CBE Mess: Were Warning Signs Ignored?
A Rockville-based construction company won a $6.8 million school construction contract a month after city officials were alerted that the same company may have abused the city's preference program for local contractors, court and D.C. Council records show.
A panel made up of one city employee and two private consultants picked Forrester Construction on behalf of the Department of General Services to manage renovation work at Nalle Elementary School on Dec. 15, 2011.
The selection came a month after representatives of Forrester's partner in a joint venture at Anacostia Senior High School, EEC of D.C., copied city officials on letters alleging that Forrester was in breach of the city's Certified Business Enterprise program. (For more details on the issues at Anacostia specifically and problems with the CBE program in general, see LL's cover story.)
Scott Foley, an attorney representing EEC of D.C., sent a letter to Forrester on Nov. 11, 2011, alleging that Forrester had taken control of the joint venture on the Anacosita project, despite the fact that EEC of D.C. was required by law to be the majority partner by dint of its CBE status. "Interestingly, EEC is a 51 percent joint venture partner on the joint venture but Forrester is control of all the finances and books for the joint venture," Foley wrote.
EEC of D.C.'s owner, Andre Downey, sent a letter four days later with similar allegations. Both letters were addressed to Forrester, but indicate that they were copied to the Office of Public Education Facilities Modernization, which is a part of DGS, and the Department of Small and Local Business Development, which runs the CBE program.
On Nov. 22, Downey met with Harold Pettigrew, the department head of DSLBD, and discussed "several potential violations" of city laws related to not only the Anacostia joint venture, but two other previous partnerships as well, according to a complaint Downey filed on Feb. 7, 2012, that references the meeting.
But city officials insist they were unaware of any problems involving Forrester prior to awarding it the Nalle job. "The conflict between EEC and Forrester was first brought to the District's attention as a financial dispute in December 2011," City Administrator Allen Lew told LL in a statement.
Brian Hanlon, the director of DGS, says the city first got wind that there were problems in mid-December, and it took two to three months "to investigate the matter and determine that there were, in fact, substantial issues."
"By then, we had already awarded the Nalle contract and [Forrester was] well into that job," Hanlon says. (The contract wasn't sent over for council approval until July 9.)
As for the letters, Hanlon says no one on his staff saw them in November and notes that they weren't addressed to any specific individual. "It is quite possible that a letter addressed in such a manner got misplaced or did not get to the right people," Hanlon says.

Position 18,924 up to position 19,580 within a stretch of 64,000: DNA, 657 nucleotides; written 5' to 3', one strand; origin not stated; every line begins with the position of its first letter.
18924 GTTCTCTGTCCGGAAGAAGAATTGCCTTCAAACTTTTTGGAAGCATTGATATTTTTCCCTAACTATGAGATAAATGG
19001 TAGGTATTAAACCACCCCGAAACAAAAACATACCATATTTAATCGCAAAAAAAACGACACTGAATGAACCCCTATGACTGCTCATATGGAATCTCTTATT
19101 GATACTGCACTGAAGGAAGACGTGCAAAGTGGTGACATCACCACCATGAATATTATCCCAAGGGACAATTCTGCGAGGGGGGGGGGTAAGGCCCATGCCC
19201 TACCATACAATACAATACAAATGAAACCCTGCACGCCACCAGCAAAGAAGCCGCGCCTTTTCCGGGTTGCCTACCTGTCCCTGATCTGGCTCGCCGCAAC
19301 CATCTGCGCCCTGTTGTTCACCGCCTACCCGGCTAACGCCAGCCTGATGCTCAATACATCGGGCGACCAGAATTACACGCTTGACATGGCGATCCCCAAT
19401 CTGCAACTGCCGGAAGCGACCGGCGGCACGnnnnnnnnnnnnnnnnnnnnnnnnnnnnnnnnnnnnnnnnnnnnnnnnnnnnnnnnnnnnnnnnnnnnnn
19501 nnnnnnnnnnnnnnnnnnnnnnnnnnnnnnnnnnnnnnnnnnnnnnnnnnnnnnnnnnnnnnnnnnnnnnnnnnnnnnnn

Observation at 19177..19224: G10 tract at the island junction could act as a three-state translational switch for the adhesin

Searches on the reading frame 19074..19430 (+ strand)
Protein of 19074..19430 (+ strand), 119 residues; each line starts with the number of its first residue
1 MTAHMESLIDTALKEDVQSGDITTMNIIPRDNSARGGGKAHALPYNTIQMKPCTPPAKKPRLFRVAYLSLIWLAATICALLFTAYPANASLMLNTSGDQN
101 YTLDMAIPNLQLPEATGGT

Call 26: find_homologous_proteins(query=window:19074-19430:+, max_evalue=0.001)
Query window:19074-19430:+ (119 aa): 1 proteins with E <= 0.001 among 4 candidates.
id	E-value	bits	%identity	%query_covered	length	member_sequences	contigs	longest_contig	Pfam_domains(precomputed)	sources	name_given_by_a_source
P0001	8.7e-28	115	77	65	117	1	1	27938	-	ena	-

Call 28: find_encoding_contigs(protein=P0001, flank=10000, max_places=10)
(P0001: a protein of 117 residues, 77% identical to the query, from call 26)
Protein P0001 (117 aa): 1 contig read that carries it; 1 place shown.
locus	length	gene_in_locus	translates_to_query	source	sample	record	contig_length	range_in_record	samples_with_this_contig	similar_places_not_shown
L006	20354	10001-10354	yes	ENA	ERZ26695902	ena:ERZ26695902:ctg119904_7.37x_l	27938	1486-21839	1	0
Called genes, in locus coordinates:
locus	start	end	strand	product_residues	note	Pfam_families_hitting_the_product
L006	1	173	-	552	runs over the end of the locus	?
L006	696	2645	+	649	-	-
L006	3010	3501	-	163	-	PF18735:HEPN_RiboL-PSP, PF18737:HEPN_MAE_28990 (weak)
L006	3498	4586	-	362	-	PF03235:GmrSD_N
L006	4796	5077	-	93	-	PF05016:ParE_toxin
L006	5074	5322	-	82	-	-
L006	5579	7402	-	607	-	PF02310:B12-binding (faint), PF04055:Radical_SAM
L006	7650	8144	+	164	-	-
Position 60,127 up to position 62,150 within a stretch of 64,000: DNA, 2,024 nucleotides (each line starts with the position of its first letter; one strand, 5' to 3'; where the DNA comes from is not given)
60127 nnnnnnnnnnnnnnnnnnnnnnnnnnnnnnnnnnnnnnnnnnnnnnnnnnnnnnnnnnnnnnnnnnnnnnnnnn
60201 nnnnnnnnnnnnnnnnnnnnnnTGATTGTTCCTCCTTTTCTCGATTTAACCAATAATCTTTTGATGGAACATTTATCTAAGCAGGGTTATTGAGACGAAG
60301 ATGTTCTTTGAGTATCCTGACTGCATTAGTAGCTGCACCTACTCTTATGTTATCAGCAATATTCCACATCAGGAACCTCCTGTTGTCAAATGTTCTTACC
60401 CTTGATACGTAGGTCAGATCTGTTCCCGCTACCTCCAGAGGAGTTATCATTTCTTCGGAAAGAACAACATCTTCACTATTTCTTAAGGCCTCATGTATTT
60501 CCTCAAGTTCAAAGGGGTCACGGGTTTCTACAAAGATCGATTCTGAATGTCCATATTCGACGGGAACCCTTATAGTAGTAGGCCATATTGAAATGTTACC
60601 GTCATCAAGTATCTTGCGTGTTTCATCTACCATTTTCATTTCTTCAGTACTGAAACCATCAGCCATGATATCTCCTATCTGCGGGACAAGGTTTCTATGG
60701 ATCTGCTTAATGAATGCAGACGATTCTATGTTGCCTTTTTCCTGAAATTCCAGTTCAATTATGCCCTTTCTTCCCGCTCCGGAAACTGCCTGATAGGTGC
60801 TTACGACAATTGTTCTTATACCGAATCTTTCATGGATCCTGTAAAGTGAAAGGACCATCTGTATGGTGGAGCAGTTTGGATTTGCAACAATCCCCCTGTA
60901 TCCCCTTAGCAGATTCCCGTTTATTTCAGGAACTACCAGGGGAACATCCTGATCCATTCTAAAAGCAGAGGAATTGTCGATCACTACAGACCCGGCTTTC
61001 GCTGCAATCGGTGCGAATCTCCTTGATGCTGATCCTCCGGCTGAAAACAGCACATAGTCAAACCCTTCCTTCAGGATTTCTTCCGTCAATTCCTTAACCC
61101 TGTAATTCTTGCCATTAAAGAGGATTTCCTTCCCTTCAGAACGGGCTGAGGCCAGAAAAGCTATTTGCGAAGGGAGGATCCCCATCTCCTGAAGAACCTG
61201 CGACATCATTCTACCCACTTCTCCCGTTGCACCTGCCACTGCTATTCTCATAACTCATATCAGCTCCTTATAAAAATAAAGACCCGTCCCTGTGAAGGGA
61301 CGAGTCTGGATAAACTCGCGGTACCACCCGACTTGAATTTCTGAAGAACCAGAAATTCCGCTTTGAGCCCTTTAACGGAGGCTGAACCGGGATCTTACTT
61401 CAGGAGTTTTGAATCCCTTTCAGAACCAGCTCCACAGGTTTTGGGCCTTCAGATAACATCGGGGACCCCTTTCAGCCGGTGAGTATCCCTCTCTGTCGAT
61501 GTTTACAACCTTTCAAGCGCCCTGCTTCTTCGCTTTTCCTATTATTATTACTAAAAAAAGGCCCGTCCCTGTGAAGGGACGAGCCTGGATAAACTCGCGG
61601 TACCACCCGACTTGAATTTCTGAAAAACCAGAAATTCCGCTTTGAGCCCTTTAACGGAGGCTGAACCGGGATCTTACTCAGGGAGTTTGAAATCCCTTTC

He adds that he wasn't at the November meeting between Pettigrew and Downey and didn't "learn about that meeting until well after it happened." (LL has been waiting to hear back from Pettigrew—whose spokesman says he's coordinating with DGS and the city administrator's office on a response—and will update as needed.)
But even if DGS had been aware of EEC's complaints in November, Hanlon suggests that probably wouldn't have prevented Forrester from winning the Nalle job anyway. He writes:
The construction industry is by its nature litigious and we frequently are drawn into disputes between the various contracting parties. When this happens, we meet with both sides, investigate (if appropriate) and then decide what action (if any) to take. Both sides to a dispute are entitled to some level of due process and it would be foolish for us to act rashly and without all the facts.
It's wonderful that DGS respects due process and all, but it seems like it would behoove the city to act aggressively when it gets complaints of potential fraud. After all, Mayor Vince Gray's "One City Action Plan" calls for DGS to "strive to expand and maximize CBE participation even more" than it already is.
There's also the unanswered question of how the city didn't notice problems at Anacostia earlier. In court records, Downey says Forrester has controlled all three joint-ventures he's had with Forrester dating back to 2008. (Lew says the District has discovered "potential improprieties" with all three.) And it's not like problems with joint ventures aren't common knowledge in the city's construction business.
Forrester's newest joint-venture partner is Parkinson Construction. They've teamed up on the construction of a new student center at the University of the District of Columbia. Nigel Parkinson, the company's owner, showed LL a letter he says he wrote to Forrester on Dec. 21, 2011, stressing that the partnership between Parkinson and Forrester will be an above-board enterprise.
"There are those who are tired of bogus joint ventures that attempt to pass 'as the real thing' but in no way approach even a 50-50 relationship," Parkinson wrote. " Ours is a true joint venture and must operate as such."
So why was he motivated to write such a letter before the companies even started working together? Parkinson told LL he wrote the letter to "set the record straight."
"We're not a bullshit company," he says.
Photo by Darrow Montgomery
The Nalle contract: